The two remained close allies in the decades immediately after the Korean War, but have drifted apart since Kim succeeded his late father.

North Korea’s rapid escalation of nuclear tests and missile launches, combined with the assassination of Kim’s half-brother last year in a Kuala Lumpur airport, brought diplomatic ties between Beijing and Pyongyang to historic lows.

With China signing on to ever-stricter United Nations sanctions against Pyongyang, North Korean state media took to openly criticizing and even threatening China.

“China is ... the only state willing and able to immediately ease North Korea’s economic burden,” said Christopher Green, senior adviser at International Crisis Group. North Korea was not prepared to give up its close relationship with China, much as it may chafe at its economic and political reliance on its much bigger neighbor, he added.

Slideshow (3 Images)

With North and South Korean relations improving during the Winter Olympics and plans for summits involving Trump, Moon and Kim, Beijing had reasons to resume contact with North Korea that had all but disappeared in the past year.

Xi stressed to Kim that past Chinese and North Korean leaders had always visited each other “as often as relatives”, proposing the two leaders set up new channels of communication, China’s official Xinhua news agency reported on Wednesday.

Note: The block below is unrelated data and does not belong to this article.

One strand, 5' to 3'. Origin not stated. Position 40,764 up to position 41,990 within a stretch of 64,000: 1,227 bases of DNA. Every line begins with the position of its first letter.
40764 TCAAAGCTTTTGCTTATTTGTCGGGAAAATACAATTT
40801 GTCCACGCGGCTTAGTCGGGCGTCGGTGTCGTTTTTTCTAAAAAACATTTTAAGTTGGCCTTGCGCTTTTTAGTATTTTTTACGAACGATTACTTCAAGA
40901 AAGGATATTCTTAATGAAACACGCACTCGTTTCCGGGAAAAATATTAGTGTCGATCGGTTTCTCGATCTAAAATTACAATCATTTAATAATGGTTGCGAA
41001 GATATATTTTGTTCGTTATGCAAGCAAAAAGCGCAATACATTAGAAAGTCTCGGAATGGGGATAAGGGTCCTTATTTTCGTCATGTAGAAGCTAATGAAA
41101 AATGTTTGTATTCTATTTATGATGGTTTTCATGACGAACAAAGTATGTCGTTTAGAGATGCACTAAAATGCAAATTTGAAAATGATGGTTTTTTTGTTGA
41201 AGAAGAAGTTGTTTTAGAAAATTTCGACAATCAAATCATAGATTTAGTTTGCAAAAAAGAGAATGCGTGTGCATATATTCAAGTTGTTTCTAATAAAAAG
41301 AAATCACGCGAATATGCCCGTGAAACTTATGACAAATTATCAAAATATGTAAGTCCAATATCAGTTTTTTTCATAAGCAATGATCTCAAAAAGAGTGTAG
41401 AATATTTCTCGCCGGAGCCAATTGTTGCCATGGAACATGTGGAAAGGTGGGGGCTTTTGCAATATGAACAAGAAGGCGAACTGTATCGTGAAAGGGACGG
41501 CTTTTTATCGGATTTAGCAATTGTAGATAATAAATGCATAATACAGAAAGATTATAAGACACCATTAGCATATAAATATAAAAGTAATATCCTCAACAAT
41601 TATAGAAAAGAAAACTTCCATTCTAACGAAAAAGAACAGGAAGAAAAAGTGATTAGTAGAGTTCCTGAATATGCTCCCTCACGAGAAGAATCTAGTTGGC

Chinese state media has cast Beijing as crucial to forcing talks between Trump and Kim with its “freeze for freeze” pitch for North Korea to suspend nuclear and missile tests, and South Korea and the United States to suspend military drills.

“It’s extremely difficult for the U.S. to map out a feasible denuclearization process that meets the North Korean preconditions without China’s support and involvement,” said Cheng Xiaohe, a North Korea expert at Renmin University in Beijing. “China wants to show it cannot be left out.”

A FRIEND IN NEED

Speaking at a banquet hosted by Xi, Kim Jong Un expressed gratitude to China for readily accepting his proposal to visit and all the efforts Chinese leaders made to pave the way for a successful visit in a short period of time, according to the North’s official KCNA news agency.

China remains an advocate for a dual track of pressure and greater dialogue with North Korea, a position at odds with the Trump administration’s maximal pressure approach.

That disagreement had left Beijing sidelined amid the escalating crisis, shunning a meeting of foreign ministers in Canada where leaders discussed how to pressure the North into backing down.

North Korea may also be taking advantage of tensions in U.S.-China relations over trade and the disputed South China Sea to draw in Beijing, Jia Qingguo, dean of the School of International Studies at China’s Peking University

“China wants North Korea to denuclearize but does not want to alienate North Korea at a time when China-U.S. relations are deteriorating very fast,” said Jia, who has advised the government on foreign policy.

“We want a denuclearized North Korea, but at the same time we want North Korea to be a friend.”

(This story has been refiled to correct typo in sixth paragraph)

Reporting by Christian Shepherd in BEIJING, John Ruwitch in SHANGHAI, and Josh Smith, Heekyong Yang and Soyoung Kim in SEOUL.; Editing by Tony Munroe and Lincoln Feast